Any Senator Could Block $2,000 Stimulus Checks. This One Blocked $1,200 Checks Twice

The fate of $2,000 stimulus checks currently lies in the hands of the Republican-controlled Senate, which could block them with the vote of just one senator.

Less than two weeks ago, GOP Senator Ron Johnson blocked two separate efforts to include a round of $1,200 stimulus checks in a new economic relief package, which indicates that the $2,000 boosted checks could be shot down as well.

On Monday, the House of Representatives passed the Caring for Americans with Supplemental Help (CASH) Act in a 275-134 bipartisan vote. The measure would increase stimulus checks from $600 for individuals, as provided in the current relief package, to $2,000, following a demand from President Donald Trump to do so.

After the bill was passed by the House, Senate Minority Leader Chuck Schumer said he would move quickly to get a vote in the upper chamber.

"Every Senate Democrat is for this much-needed increase in emergency financial relief, which can be approved tomorrow if no Republican blocks it. There is no good reason for Senate Republicans to stand in the way," Schumer, a New York Democrat, said Monday.

But under Senate rules, approval for the check increase would have to be unanimous, since just one member can block the consent request.

On December 18, Johnson blocked $1,200 checks proposed by Senator Bernie Sanders, an independent from Vermont, and Republican Senator Josh Hawley of Missouri, citing concerns over increasing the U.S. deficit.

"When I first got here, I ran because we were mortgaging our kids' future," Johnson said. "I'm not heartless. I want to help people. I voted to help people. I voted for the $2.2 trillion CARES Act, but I also am concerned about our children's future."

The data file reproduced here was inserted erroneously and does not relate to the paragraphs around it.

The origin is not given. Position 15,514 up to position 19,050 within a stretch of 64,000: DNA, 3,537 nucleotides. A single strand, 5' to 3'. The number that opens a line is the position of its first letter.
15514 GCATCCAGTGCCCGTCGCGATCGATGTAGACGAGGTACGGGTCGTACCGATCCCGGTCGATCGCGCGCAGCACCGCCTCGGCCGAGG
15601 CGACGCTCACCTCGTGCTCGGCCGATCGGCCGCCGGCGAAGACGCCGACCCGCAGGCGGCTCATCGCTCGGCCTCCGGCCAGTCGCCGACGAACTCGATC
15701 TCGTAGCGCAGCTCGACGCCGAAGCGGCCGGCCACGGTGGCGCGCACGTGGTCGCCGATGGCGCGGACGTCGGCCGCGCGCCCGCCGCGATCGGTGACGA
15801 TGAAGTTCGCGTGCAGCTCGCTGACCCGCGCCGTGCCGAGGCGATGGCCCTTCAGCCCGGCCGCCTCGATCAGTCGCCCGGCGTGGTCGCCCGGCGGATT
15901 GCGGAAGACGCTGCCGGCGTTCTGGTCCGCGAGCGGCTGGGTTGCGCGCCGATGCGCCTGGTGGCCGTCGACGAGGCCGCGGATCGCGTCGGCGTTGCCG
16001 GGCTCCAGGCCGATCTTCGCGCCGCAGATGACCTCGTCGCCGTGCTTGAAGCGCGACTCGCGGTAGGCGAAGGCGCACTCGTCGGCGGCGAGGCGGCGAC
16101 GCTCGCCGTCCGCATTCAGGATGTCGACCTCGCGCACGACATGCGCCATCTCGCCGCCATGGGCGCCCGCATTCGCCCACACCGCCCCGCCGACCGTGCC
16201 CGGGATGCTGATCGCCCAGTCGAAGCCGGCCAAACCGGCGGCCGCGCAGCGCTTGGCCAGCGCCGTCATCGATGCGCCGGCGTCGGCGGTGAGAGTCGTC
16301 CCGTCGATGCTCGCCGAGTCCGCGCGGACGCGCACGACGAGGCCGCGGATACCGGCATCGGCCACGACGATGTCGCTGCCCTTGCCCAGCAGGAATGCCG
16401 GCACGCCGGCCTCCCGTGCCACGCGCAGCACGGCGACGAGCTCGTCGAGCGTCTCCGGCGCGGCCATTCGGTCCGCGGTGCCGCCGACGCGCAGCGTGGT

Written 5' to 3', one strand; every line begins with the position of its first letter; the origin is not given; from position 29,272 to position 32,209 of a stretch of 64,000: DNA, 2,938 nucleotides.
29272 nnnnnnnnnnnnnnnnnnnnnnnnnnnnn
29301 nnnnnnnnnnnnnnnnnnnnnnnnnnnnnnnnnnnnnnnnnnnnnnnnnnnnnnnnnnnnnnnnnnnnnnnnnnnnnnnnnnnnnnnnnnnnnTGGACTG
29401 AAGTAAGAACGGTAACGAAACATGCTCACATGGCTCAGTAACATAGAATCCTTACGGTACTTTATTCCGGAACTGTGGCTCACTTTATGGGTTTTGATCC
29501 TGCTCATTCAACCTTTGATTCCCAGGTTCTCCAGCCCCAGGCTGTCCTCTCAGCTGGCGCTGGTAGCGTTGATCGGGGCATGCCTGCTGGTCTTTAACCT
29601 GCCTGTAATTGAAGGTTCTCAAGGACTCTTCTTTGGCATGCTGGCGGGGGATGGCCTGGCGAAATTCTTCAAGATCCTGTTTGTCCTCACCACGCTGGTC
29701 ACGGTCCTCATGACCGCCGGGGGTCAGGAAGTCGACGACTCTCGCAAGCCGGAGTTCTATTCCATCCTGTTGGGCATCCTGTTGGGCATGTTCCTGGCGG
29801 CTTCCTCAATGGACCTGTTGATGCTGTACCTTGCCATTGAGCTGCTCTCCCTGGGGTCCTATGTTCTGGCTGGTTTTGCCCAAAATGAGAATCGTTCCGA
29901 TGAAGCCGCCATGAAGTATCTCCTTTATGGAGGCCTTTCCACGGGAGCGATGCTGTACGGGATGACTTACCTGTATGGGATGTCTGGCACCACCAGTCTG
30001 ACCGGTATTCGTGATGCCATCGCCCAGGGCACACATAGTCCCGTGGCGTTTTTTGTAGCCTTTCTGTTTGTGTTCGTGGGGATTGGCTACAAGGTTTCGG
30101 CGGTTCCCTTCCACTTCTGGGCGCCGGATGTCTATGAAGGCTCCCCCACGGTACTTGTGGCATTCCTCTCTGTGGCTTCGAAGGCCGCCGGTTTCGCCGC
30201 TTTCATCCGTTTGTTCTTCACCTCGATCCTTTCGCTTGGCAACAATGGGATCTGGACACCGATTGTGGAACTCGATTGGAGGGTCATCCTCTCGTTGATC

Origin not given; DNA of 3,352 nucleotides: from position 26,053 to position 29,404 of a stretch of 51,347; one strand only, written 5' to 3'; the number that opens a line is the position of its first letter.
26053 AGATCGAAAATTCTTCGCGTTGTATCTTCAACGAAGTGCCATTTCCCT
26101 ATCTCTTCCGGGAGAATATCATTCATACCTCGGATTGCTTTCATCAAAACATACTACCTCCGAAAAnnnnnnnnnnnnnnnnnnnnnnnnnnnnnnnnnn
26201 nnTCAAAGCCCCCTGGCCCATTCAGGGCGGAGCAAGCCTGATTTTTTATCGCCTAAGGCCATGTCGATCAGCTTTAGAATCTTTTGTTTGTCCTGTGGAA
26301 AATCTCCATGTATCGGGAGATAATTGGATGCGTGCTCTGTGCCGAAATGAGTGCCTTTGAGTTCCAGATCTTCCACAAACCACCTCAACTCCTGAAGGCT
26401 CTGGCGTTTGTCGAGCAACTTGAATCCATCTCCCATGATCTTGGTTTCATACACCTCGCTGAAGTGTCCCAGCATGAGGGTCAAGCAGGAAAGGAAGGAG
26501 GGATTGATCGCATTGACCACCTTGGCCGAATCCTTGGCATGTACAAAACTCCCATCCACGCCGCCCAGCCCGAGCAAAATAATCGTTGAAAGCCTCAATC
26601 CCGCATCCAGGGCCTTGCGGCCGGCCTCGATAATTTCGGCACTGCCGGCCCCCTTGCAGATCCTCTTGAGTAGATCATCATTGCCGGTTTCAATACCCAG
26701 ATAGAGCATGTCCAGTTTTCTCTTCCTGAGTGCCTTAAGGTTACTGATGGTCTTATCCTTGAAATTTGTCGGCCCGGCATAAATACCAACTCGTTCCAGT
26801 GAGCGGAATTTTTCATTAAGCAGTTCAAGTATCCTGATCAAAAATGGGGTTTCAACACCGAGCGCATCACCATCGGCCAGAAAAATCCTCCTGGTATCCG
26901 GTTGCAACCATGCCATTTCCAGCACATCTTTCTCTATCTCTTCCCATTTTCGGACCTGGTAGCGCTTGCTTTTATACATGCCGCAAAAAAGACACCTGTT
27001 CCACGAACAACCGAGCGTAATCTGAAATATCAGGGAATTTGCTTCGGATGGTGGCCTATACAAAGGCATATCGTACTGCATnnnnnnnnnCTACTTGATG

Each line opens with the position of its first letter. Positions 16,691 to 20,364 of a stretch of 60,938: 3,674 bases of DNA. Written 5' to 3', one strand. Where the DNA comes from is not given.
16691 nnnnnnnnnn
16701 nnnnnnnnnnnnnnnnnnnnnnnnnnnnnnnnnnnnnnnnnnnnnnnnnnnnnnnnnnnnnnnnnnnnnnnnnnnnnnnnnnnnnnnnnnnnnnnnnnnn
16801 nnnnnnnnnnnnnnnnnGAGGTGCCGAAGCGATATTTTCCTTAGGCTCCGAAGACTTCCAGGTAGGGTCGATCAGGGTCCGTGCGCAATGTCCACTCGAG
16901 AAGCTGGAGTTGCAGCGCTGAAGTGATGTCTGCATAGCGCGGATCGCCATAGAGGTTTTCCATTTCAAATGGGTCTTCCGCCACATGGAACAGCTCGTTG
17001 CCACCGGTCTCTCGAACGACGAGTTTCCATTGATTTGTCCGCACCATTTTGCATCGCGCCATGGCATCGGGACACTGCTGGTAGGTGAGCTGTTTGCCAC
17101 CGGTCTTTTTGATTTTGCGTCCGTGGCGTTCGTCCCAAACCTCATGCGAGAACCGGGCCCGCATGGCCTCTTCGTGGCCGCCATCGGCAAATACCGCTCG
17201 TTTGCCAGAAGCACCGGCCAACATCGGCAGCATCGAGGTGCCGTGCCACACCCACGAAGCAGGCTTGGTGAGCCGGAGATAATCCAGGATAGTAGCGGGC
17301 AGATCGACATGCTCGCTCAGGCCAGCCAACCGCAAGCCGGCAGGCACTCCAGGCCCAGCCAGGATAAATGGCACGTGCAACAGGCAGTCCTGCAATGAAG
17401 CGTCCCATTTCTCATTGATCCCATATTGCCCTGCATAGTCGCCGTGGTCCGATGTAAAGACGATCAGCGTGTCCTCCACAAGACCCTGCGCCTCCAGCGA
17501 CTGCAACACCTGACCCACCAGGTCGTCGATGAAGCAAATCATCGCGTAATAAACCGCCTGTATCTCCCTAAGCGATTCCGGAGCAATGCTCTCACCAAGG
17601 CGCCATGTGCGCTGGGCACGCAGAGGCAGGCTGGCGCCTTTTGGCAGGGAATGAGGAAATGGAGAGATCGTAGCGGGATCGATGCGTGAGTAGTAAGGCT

Ron Johnson
GOP Senator Ron Johnson speaks during a Homeland Security and Governmental Affairs Committee hearing to discuss election security and the 2020 election process on December 16. Greg Nash-Pool/Getty

But the Wisconsin senator is just one of many GOP lawmakers who have opposed efforts to raise the amount of the direct cash payments.

If Schumer pushes for a Senate vote Tuesday, Republican senators will be forced to choose between showing their loyalty to Trump and their party's reluctance to increase federal spending.

On Monday, Schumer put pressure on Senate Majority Leader Mitch McConnell to agree with the Democrats on the $2,000 amount.

"There's strong support for these $2,000 emergency checks from every corner of the country," he said. "Leader McConnell ought to make sure Senate Republicans do not stand in the way of helping to meet the needs of American workers and families who are crying out for help."

Bernie Sanders also called out McConnell and threatened to block a move to override the president's veto of the defense funding bill unless a vote on the $2,000 checks is held.

"If McConnell doesn't agree to an up or down vote to provide the working people of our country a $2,000 direct payment, Congress will not be going home for New Year's Eve. Let's do our job," he tweeted.

On Tuesday, McConnell said the Senate would "begin a process" to vote on the $2,000 checks, according to Politico.

Newsweek reached out to Johnson's office for comment but did not hear back in time for publication.